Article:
At this summer’s annual meeting, the Southeastern Association of Law Schools (SEALS)
http://www.nsulaw.nova.edu/seals/ discussed the possibility of creating a distance
learning/course sharing network.
This network offers us, as institutions, the opportunity to significantly expand our course
offerings. We all have courses that we would like to offer to our students, but cannot offer
because of resource limitations. Either we lack the expertise to teach these courses, or we have
the expertise but cannot devote it to these subjects. For example, my law school does not have
anyone who teaches international criminal law, and Georgia State University needs someone to
teach First Amendment this semester (they have someone, but he/she cannot teach it during the
day this semester). As a result, during the current semester, Ellen Podgor of GSU is teaching her
International Criminal Law course to Louisville students by distance, and I am teaching my First
Amendment course by distance to GSU students.
In recent years, more and more of our member schools have engaged in distance learning.
I’m sure that my list is incomplete, but I am aware of distance learning courses being offered at
(either to or from) the following member schools: Louisville; Georgia State; Tennessee; Florida
State; South Carolina; Nova; and Cumberland. I’m sure that there are numerous schools not on
this list that have engaged in distance learning.
Not only does a distance learning/course sharing network allow us to expand our
curricular offerings, it allows us to offer courses across national boundaries. For example,
suppose that a small law school wants to offer a more sophisticated business transactions
curriculum to its students, but does not have the expertise to do so. By distance, it might be
possible to beam in professors from various countries to teach courses such as “Doing Business
in the Pacific Rim,” “Doing Business in the European Union,” and “Doing Business in Asia.”
Likewise, if a Canadian law school wants to learn more about U.S. constitutional law, and a U.S.
law school wants to learn more about Canadian constitutional law, that could be accomplished by
distance. The possibilities are endless and could extend to such courses as intellectual property,
domestic relations, criminal law, etc.
In many instances, law schools can engage in distance learning with very little financial
commitment. When Louisville and GSU decided to trade courses this Fall, we were pleasantly
surprised to learn that our universities already had distance learning rooms available for use. At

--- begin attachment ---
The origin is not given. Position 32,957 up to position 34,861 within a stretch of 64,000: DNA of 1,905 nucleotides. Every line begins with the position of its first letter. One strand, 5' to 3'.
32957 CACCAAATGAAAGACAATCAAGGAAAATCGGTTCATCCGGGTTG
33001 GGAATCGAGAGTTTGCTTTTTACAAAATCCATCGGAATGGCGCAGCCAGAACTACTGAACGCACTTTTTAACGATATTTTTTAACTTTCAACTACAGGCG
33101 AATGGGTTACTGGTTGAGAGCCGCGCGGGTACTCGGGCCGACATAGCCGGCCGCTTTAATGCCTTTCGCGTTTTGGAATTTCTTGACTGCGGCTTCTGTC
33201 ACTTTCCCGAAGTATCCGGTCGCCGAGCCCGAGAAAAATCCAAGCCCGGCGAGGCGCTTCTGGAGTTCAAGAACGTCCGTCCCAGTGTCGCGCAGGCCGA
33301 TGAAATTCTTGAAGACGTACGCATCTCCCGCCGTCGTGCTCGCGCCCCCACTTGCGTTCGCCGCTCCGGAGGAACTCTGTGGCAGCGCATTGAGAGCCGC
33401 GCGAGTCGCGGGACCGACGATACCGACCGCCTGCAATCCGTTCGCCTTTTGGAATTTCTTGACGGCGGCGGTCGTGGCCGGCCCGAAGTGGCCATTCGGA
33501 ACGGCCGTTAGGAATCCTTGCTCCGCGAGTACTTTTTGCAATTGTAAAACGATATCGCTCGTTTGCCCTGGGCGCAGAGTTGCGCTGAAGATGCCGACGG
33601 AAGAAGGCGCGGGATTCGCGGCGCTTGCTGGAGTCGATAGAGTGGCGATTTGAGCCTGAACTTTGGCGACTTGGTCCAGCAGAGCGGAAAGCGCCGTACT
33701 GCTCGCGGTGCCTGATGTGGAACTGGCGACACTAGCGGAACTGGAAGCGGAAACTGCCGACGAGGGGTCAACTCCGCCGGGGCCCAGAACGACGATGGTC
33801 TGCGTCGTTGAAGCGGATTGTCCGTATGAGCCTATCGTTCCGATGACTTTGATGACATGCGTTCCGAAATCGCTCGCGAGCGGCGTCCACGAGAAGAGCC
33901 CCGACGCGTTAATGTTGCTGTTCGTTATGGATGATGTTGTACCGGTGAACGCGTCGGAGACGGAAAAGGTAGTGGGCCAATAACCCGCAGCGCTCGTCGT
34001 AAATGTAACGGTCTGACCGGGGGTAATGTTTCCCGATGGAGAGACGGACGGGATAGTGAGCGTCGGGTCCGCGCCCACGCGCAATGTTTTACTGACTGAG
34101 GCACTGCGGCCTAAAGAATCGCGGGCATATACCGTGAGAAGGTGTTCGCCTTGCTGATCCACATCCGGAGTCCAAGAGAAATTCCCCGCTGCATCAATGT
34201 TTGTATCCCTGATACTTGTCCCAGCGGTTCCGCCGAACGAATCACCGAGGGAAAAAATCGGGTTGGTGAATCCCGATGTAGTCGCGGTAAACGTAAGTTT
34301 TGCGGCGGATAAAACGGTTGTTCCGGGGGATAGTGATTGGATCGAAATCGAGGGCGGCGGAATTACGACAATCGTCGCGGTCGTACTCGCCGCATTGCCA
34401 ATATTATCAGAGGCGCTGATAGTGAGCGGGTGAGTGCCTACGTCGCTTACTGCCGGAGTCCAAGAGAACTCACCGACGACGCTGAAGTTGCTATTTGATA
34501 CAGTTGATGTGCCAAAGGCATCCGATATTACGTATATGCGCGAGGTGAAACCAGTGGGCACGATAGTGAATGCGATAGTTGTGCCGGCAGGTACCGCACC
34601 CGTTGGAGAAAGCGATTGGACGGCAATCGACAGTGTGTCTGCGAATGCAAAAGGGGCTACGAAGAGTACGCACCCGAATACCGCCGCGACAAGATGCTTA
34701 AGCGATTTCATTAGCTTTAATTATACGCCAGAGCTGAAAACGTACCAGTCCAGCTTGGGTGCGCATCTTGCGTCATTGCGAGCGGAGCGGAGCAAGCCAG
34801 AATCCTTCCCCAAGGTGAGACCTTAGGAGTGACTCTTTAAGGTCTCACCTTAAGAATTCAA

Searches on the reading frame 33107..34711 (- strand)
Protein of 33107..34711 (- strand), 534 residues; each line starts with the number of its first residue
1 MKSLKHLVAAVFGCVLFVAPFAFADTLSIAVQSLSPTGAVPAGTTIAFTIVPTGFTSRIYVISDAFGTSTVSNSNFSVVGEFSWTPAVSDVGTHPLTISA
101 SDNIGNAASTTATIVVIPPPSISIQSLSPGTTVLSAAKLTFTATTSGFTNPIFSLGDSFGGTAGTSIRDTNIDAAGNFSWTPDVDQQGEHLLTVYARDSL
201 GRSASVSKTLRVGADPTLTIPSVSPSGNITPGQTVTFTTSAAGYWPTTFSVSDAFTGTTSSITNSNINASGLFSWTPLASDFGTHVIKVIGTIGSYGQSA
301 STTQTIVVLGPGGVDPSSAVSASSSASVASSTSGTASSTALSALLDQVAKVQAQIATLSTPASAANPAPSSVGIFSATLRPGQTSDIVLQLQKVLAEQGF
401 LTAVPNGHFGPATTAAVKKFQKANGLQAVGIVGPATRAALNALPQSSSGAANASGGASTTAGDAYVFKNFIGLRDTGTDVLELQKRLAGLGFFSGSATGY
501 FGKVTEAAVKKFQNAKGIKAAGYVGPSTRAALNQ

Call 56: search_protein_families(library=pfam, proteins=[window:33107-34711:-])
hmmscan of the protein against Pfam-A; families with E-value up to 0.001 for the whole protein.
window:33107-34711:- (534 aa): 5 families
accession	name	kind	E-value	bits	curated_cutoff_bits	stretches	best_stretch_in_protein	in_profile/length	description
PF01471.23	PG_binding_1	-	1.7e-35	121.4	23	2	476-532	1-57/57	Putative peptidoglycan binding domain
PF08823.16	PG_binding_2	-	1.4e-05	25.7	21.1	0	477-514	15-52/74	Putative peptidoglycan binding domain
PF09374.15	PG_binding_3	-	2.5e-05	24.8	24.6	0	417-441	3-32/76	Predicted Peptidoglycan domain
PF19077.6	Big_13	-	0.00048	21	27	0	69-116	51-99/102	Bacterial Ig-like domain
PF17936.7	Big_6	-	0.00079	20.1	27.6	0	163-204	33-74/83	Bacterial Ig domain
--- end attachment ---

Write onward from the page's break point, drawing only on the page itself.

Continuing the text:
Louisville, the cost is $200 per credit hour per semester. So, for a two hour course, the cost is
$400 for the semester. Since the courses are beamed over the web, there are no satellite linkage
For schools that wish to purchase distance technology, the cost of distance learning
technology has decreased dramatically in recent years. Ten years ago, it might have cost a law
school $50,000 to $75,000 to outfit a distance learning course. Today, a distance learning room
can be outfitted for as little as $5,000. Since the courses are beamed over the internet, once the
technology is purchased, the cost to engage in distance learning is de minimis.
At this point, I am interested in learning whether your school is interested in participating
in a proposed distance learning/course sharing network. Although I will need to obtain final
approval from SEALS Board of Trustees, my hope is that network participation would be free to
SEALS members (and affiliate members) and at minimal cost to non-members. However, those
decisions will be up to SEALS’ board. At the moment, I’m simply trying to ascertain whether
there is sufficient interest to move forward. If there is interest, and the Board approves, I
contemplate that we will create a list of courses to be offered and would place them on a website.
Schools could then agree to “trade courses” with each other (as Louisville and GSU are doing
this semester) or to pay for a course to be transmitted.
Russell L. Weaver
SEALS’ Executive Director
Professor of Law & Distinguished University
University of Louisville
Louis D. Brandeis School of Law
Louisville, KY 40292